The comparison between the Active Fire and Burnt Area feature of a fire in Queensland, December 2022.

The left-hand side displays the Active Fire feature, showcasing a large fire cluster with thousands of individual hotspot detections represented by smaller circles. However, as is common with satellite imagery, there are gaps in the data caused by thick clouds obstructing the view during overpass. Despite this, the feature provides a reasonably accurate outline of the affected area. However, it is important to note that the feature tends to overestimate the affected area, assuming the worst possible scenario of detected hotspots for a certain period and their proximity.

On the right-hand side, our new Burnt Area feature presents a highly detailed depiction of the burnt ground, accurately mapping the affected area in red. In contrast to the Active Fire feature, the Burnt Area provides an accurate, high-resolution mapping of the areas that were already burnt as a result of the fire. This is achieved through a unique algorithm that detects the signature of burnt soil based on the reflected sunlight in the near-infrared (NIR) and short-wave-infrared (SWIR), unlike Active Fire’s thermal anomaly detection.

While these sensors may not be the best choice for active fire detection, they are perfect for detecting burnt areas with a high resolution of up to 10 meters, which is much more detailed than any other solution available can offer. Additionally, the data stored in this feature allows us to estimate the severity of the fire and quantify its effects on the vegetation and topsoil.

How the Burnt Area Processor Works

Our Burnt Area feature utilizes the latest technology to detect burnt areas fast using four high-resolution satellites – Sentinel-2A, Sentinel-2B, Landsat-8, and Landsat-9. By reducing the time between image acquisitions, we can leverage our knowledge of active or recently burning fires to identify potential burnt areas. We use a time-series-based approach to detect burnt areas by analyzing the change in  Normalized Burn Ratio (NBR) – a spectral index that detects burnt vegetation and charcoal.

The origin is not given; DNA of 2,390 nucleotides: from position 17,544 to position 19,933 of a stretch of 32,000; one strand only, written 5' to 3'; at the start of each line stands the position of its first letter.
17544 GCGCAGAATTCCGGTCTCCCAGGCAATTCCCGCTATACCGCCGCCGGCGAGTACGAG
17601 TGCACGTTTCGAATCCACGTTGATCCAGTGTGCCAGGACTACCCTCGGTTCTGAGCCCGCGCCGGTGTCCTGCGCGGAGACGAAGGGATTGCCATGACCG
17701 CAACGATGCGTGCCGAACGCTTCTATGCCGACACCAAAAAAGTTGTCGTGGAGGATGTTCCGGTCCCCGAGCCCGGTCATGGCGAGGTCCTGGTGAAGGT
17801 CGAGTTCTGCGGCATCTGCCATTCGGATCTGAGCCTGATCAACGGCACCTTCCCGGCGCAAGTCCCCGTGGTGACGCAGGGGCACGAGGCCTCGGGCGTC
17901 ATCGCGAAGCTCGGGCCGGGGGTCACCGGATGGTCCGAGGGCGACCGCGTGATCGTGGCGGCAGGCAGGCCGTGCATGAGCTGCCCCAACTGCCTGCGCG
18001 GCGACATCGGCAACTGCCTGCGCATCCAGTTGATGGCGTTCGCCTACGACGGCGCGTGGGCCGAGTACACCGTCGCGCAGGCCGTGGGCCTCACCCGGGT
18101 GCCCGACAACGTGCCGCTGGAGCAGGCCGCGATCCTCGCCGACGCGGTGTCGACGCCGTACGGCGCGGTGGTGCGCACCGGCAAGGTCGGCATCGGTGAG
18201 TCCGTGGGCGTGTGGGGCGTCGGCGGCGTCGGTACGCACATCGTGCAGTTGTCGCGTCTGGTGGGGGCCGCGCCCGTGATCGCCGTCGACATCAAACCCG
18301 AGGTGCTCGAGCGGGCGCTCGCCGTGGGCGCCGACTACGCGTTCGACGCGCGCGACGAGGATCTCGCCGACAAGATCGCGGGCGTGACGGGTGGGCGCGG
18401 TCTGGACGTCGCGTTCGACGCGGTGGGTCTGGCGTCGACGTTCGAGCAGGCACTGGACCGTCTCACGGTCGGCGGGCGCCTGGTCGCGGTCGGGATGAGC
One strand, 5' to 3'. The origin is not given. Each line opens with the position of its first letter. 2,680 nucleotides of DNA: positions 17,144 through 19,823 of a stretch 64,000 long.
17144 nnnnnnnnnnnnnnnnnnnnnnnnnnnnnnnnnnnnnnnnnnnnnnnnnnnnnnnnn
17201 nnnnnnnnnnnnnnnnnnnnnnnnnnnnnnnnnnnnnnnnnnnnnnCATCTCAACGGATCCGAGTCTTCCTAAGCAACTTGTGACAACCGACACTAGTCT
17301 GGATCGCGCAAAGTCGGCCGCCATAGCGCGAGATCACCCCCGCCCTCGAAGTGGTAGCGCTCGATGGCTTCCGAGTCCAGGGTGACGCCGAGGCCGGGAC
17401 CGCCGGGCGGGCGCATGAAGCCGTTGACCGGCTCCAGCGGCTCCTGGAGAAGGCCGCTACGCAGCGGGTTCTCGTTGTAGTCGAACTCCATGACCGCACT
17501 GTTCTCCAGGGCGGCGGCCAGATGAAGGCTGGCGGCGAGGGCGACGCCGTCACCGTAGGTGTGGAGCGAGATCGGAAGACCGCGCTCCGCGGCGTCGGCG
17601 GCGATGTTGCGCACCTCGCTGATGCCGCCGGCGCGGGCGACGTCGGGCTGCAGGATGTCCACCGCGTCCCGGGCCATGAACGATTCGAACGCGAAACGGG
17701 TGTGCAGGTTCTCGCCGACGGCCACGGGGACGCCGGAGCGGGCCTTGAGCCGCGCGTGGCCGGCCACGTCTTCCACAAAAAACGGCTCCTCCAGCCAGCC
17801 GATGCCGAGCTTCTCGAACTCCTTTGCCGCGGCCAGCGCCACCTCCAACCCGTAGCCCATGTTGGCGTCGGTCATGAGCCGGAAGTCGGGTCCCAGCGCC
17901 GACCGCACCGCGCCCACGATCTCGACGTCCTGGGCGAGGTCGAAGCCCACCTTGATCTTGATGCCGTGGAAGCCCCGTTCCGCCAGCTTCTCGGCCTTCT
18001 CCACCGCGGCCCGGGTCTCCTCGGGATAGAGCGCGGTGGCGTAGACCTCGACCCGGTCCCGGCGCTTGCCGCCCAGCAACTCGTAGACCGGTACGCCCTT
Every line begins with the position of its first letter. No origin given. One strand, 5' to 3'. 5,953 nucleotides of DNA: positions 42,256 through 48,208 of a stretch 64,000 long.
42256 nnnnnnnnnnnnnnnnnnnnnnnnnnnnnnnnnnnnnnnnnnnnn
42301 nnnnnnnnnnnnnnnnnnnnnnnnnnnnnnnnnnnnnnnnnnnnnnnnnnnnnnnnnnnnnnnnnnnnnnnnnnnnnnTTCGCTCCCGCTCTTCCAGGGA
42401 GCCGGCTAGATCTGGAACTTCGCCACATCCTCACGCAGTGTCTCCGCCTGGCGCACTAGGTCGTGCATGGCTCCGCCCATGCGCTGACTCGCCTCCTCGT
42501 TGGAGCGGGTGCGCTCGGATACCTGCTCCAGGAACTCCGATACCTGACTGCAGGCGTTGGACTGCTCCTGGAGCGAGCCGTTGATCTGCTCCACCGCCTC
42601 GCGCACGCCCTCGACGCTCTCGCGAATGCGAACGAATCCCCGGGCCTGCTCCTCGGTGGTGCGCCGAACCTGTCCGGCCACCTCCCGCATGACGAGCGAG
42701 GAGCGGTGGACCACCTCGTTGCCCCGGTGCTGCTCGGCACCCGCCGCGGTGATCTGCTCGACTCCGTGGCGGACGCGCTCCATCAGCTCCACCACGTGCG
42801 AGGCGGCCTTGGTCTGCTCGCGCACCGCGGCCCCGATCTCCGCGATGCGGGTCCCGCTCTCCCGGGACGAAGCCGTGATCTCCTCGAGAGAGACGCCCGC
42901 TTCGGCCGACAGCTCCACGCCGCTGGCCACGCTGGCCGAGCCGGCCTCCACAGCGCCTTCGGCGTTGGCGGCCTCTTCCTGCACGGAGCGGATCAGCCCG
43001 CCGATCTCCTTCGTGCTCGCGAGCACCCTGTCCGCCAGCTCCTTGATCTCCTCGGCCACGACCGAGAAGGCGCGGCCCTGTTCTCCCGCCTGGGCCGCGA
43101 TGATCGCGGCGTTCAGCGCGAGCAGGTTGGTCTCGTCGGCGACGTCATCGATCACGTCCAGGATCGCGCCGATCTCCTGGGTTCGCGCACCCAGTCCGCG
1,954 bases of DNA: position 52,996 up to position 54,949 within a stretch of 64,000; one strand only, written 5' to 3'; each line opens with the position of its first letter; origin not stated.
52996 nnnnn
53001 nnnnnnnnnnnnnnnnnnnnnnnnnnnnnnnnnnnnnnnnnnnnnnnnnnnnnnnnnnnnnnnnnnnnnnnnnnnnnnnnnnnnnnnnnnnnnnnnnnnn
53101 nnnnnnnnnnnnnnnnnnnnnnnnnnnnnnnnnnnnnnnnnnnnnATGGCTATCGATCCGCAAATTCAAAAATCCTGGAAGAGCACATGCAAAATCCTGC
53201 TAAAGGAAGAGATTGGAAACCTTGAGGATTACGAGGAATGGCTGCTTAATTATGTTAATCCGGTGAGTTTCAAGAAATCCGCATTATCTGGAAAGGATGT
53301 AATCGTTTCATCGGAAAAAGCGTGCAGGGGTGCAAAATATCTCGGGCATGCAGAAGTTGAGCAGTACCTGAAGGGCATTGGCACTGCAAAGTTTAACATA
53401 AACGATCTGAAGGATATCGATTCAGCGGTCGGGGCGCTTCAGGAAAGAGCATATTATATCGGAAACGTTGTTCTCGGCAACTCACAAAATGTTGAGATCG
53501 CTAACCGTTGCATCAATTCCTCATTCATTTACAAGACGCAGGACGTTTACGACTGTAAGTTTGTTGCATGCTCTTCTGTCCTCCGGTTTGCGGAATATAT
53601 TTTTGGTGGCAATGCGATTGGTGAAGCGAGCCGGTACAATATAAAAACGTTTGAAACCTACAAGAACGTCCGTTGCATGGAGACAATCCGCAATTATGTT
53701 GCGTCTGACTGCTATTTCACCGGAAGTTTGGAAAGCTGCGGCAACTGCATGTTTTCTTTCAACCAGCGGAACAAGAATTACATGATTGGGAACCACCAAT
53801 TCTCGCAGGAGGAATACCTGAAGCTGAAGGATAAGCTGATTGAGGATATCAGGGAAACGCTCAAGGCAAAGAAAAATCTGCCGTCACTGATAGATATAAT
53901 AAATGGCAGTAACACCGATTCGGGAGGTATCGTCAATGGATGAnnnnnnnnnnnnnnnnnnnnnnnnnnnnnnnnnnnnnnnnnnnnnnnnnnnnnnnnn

After identifying the potential burnt areas, we subject them to a sequence of tests to verify true detections and to eliminate false detections caused by, for example, newly cleared forests or harvested fields. Finally, we classify the remaining burnt areas using the USGS Burnt Area severity classification scheme and present the results to our customers.

While it may seem like a straightforward process, our Burnt Area feature requires many steps, including loading satellite products, correcting atmospheric effects, homogenizing Sentinel-2, Landsat-8, and Landsat-9 data, identifying potential burnt areas, removing cloud-affected pixels, and mapping and verifying the burnt areas. Our commitment to quality ensures that our customers receive the most accurate information possible.

Choosing between Burnt Area and Active Fire Features: Understanding the Differences

In conclusion, the Burnt Area feature offers significant advantages over the Active Fire feature in terms of higher spatial accuracy and more detailed insights into fire severity. For a better understanding of the differences between the two features, please refer to the table below.


We are confident that our Burnt Area feature will provide you with detailed and accurate insights for effective and sustainable fire management, post-event analysis, and pre-event preparation. It is important to note that our Burnt Area feature complements our Active Fire feature, and both are crucial tools for protecting your assets. Please do not hesitate to contact our Wildfire Experts if you have any questions or would like to learn more.